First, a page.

The European's Union's foreign policy chief visited the embattled Ukrainian port city of Odesa on the Black Sea on September 30, lamenting that is has been in the news not because of its beauty and historical significance but because it has been targeted by Russian missile and drone attacks.
“Odesa is a beautiful historic city. It should be in the headlines for its vibrant culture & spirit. Instead, it marks the news as frequent target of Putin’s war,” Josef Borrell said on X, the social media platform formerly known as Twitter.
“I’ve been witnessing the consequences of this war, how Ukraine and Odesa are paying a high price for it,” he said in a video posted on X. “This is a good example of how Russia is trying to destroy Ukraine,” he added, pointing to damaged walls inside the Cathedral of the Transfiguration.
As he toured the cathedral, Borrell called the Russian assault on the city "barbaric."
Odesa's old quarter and the historic Cathedral of the Transfiguration were badly damaged by a Russian bombardment in July. Harbor infrastructure that is key to Ukraine's grain exports has also been hit in recent attacks.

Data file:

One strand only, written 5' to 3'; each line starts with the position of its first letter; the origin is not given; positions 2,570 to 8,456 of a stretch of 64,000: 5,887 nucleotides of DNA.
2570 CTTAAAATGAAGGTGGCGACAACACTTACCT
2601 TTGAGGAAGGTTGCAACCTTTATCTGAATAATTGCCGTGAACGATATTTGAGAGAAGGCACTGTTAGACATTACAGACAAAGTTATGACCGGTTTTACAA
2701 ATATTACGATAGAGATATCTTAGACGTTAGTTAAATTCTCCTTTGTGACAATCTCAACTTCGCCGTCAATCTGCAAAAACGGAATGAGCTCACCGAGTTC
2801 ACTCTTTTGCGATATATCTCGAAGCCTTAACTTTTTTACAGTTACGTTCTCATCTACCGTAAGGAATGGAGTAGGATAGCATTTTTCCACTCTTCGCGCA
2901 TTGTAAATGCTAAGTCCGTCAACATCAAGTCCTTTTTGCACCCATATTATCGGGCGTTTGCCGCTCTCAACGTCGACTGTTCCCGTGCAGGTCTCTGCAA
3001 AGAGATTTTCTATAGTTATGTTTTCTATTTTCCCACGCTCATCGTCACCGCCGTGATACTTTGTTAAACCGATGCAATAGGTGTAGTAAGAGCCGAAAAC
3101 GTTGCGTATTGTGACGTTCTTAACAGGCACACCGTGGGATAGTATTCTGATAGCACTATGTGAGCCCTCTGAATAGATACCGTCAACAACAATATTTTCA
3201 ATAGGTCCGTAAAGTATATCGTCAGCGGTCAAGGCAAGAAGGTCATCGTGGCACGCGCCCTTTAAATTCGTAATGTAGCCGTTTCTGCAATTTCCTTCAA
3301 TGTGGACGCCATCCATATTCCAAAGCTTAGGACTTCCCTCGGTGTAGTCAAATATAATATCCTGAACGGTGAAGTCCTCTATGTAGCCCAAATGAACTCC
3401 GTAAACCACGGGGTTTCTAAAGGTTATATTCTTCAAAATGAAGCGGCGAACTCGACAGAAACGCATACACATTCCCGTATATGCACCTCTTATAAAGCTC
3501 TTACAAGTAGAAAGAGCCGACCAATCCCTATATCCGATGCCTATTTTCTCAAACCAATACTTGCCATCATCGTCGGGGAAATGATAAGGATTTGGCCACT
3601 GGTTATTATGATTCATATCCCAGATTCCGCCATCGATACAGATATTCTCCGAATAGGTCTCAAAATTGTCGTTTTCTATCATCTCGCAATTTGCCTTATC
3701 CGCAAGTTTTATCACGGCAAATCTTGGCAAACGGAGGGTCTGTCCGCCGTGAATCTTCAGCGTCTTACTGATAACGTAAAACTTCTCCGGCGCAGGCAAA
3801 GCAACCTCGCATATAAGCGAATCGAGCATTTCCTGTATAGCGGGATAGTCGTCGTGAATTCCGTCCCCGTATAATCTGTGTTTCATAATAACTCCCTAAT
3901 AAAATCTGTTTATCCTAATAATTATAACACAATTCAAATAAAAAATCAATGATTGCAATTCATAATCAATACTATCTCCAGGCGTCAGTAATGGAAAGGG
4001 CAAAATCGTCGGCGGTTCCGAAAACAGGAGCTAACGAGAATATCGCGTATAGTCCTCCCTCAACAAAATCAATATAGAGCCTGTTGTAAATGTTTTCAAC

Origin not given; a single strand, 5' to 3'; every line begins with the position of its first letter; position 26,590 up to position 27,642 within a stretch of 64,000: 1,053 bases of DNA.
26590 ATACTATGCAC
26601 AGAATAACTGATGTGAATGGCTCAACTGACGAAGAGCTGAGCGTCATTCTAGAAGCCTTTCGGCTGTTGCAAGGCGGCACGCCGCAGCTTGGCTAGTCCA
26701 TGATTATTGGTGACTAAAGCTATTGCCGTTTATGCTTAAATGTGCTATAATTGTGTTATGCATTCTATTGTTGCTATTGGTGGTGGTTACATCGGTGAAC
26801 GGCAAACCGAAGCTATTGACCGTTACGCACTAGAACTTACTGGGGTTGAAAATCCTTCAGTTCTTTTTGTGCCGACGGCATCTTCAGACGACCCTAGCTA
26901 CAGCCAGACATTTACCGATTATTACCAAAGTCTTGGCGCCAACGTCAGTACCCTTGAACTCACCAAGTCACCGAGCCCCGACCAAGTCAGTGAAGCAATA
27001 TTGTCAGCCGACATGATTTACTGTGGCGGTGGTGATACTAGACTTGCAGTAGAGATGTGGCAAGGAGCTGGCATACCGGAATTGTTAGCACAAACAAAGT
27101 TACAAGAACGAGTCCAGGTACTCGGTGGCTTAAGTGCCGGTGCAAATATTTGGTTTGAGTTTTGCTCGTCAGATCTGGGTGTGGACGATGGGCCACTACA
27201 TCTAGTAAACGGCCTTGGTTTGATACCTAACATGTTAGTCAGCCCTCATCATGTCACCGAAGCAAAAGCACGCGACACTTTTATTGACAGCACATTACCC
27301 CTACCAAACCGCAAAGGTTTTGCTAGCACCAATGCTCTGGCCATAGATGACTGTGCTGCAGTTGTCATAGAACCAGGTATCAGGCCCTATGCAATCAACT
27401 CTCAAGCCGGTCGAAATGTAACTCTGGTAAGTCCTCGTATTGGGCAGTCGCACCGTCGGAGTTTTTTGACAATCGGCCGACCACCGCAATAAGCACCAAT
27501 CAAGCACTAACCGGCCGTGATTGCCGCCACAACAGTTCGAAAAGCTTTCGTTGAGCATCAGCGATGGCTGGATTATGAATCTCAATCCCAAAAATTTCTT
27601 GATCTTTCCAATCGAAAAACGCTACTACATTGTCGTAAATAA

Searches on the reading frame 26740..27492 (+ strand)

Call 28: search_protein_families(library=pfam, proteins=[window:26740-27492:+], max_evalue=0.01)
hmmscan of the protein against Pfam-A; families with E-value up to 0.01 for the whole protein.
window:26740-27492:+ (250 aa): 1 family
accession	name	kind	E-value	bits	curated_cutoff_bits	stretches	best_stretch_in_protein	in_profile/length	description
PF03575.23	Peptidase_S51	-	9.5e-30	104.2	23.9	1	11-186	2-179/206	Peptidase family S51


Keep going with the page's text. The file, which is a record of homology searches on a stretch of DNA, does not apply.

Borrell noted that a year has passed since Russia's illegal annexation of the Donetsk, Luhansk, Zaporizhzhya, and Kherson regions. He also mentioned the illegal annexation of Crimea in 2014.
The top EU diplomat promised that Europe would not abandon Ukraine in its grinding war to recapture those areas, saying further military, economic, political, and diplomatic support is needed.
He also said his visit to Odesa was meant to highlight how the EU is supporting Ukraine in multiple ways in hopes for a “just peace that preserves the territorial integrity and independence of Ukraine.”
Borrell again reproached President Vladimir Putin for ending the UN-brokered agreement that allowed the safe transit of Ukrainian grain exports across the Black Sea.
The deal was seen as essential to addressing global food insecurity and containing grain prices. Borrell noted that Ukraine had once been the largest supplier of grain to the UN's World Food Program.
Borrell's trip was not announced in advance for security reasons. No details were given on what else was on his agenda.
With reporting by dpa
Kyrgyz Presidential Adviser Backs Flag-Change Away From 'Sunflower'